Egypt continues to deal with pandemonium as widespread protests take place over a bitterly divisive referendum on a new constitution. The army has stepped in, prompted by Morsi to help maintain control. But the duelling demonstrations between islamists and the opposition – made up of secular, liberal, leftwing and Christian groups – threatens to escalate. Over the weekend Morsi rescinded most of his own decree giving him unlimited powers. Still, that move has not calmed protestors. Just this morning, attackers injured nine protesters with bird shot pellets in a predawn assault at Tahrir Square. Amnesty International called Morsi's security decree for the military to control demonstrations "a dangerous loophole" that could lead to the military trial of civilians.
It was a prank call that lasted just a few minutes. But the fallout, which included the tragic death of a nurse, continues in Britain and Australia. Almost a week after the call was made to the hospital – where Kate Middleton, the Duchess of Cambridge, was being treated for severe morning sickness – the Sydney radio DJ's who staged the hoax have spoken publicly for the first time. Their show has now been taken off the air – and all prank calls on the network have been halted for now.
The Church of England is launching a Christmas Tweet Campaign. For the first time, clergy members will be tweeting their Christmas Day message and that includes the outgoing Archbishop of Canterbury Dr. Rowan Williams. He can be found @labethpalace. But in addition to that, congregations across England will also join clergy in tweeting the real meaning of Christmas. A Twitter spokesperson said that Twitter brings people closer to what they're passionate about – and for millions of people across the globe that is faith.
The devastated family of a confessed serial killer held a private funeral service for him in Washington state. Breanna Roy reports about how some of the man's relatives had tried desperately to change him, even trying to convert him to Christianity and repentance, but in the end, it turned out tragic…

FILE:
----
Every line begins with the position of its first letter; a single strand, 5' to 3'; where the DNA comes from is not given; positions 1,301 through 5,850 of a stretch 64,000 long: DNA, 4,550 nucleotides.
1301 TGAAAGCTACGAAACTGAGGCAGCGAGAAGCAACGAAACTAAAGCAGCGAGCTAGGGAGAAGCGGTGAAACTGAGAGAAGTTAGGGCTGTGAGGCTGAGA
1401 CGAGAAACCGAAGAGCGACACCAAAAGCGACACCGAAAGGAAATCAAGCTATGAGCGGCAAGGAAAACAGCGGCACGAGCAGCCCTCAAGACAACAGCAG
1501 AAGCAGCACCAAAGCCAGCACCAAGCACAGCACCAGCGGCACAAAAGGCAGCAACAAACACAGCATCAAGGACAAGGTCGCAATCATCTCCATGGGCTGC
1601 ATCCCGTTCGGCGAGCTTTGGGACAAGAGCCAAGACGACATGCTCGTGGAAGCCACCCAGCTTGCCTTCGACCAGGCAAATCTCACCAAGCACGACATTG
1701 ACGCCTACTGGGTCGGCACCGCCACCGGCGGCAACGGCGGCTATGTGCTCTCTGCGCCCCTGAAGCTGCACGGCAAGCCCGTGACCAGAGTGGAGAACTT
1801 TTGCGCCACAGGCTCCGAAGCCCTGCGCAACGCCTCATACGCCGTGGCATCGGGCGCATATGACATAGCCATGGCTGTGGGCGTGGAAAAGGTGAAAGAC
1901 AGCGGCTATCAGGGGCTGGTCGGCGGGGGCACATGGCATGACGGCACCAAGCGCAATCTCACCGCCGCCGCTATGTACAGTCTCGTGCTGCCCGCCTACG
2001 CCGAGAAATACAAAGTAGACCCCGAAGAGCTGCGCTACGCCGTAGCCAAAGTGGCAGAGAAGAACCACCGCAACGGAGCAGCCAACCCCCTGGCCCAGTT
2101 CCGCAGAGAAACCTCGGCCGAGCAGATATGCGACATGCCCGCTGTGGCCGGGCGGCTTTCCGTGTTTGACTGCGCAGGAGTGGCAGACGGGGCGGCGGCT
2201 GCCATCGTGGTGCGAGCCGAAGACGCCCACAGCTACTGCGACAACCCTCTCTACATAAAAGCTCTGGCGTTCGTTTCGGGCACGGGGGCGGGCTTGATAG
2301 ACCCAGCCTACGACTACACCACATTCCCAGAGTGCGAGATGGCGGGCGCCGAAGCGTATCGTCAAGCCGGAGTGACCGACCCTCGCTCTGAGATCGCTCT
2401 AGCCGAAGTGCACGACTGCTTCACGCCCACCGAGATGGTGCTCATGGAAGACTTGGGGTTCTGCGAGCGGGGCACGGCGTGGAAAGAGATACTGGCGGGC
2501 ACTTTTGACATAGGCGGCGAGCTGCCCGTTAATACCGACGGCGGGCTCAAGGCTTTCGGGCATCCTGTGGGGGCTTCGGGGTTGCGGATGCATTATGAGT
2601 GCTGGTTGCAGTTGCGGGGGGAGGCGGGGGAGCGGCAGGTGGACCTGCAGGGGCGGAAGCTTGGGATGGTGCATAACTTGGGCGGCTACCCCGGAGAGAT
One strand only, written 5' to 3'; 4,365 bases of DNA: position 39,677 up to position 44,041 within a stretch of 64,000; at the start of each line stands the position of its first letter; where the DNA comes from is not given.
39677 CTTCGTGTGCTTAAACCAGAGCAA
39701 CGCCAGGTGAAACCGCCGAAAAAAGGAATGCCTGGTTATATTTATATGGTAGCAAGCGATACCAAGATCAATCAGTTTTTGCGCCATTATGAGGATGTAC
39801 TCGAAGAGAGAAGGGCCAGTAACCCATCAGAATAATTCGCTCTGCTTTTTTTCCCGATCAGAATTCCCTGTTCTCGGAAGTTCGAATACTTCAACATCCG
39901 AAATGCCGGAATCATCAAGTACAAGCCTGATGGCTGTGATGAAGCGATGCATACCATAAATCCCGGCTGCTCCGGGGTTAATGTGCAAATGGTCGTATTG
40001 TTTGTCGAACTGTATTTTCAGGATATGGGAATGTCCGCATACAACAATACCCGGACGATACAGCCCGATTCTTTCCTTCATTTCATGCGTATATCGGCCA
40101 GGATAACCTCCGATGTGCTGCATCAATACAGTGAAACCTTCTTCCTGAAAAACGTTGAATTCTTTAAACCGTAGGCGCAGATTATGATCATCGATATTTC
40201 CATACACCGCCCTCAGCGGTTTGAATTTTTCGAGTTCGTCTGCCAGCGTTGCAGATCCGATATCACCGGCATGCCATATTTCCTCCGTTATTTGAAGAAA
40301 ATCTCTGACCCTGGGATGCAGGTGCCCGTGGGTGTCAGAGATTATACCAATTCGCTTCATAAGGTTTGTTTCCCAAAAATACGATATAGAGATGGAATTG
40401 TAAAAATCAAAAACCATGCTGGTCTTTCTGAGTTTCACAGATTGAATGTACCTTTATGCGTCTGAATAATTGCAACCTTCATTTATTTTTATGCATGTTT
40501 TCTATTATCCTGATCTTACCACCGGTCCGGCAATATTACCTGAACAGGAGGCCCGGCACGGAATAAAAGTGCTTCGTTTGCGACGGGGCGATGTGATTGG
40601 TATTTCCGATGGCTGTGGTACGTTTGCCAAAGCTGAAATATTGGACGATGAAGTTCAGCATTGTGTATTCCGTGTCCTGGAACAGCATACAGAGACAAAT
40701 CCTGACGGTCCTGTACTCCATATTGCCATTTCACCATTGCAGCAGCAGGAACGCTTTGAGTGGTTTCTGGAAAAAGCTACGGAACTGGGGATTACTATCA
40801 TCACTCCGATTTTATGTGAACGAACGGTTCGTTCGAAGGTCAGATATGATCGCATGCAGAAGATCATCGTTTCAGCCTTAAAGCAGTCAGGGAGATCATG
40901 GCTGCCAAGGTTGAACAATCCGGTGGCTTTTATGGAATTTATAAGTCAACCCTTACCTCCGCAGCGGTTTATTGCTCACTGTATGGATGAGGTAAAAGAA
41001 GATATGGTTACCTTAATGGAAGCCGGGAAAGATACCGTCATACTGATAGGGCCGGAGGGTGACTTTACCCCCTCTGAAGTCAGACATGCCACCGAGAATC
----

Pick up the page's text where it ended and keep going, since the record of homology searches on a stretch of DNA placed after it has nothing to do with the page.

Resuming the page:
Thousands of Christians are marching in Zimbabwe this week to protest against corruption. The action was organised to coincide with global "Anti-Corruption Day" Sunday; and it's part of a greater year-long anti-corruption campaign called: "Exposed 2013". It will culminate in a global vigil from the 14th to the 20th of October 2013. The Exposed campaign aims to mobilise 100 million Christians. It also has set a future goal of 10 million signatures online to deliver to G-20 leaders by November 2014.
A historic appeal involving end of life treatment of a vegetative patient was heard by a Supreme court panel in Canada. The case involves a devout Muslim man who has been on life support since 2010 after his brain was attacked by a post-surgery infection. Hassan Rasouli's family insist s that their religious beliefs dictate that he must be kept alive as long as humanly possible. However doctors at Sunnybrook Health Centre—where Rasouli is staying-- maintain that their medical judgment should be the determining factor, not religion . They believe it will be morally and ethically wrong to keep him alive because there is no hope of recovery, and in such cases the patient's bodies waste away. A final court ruling will take several months.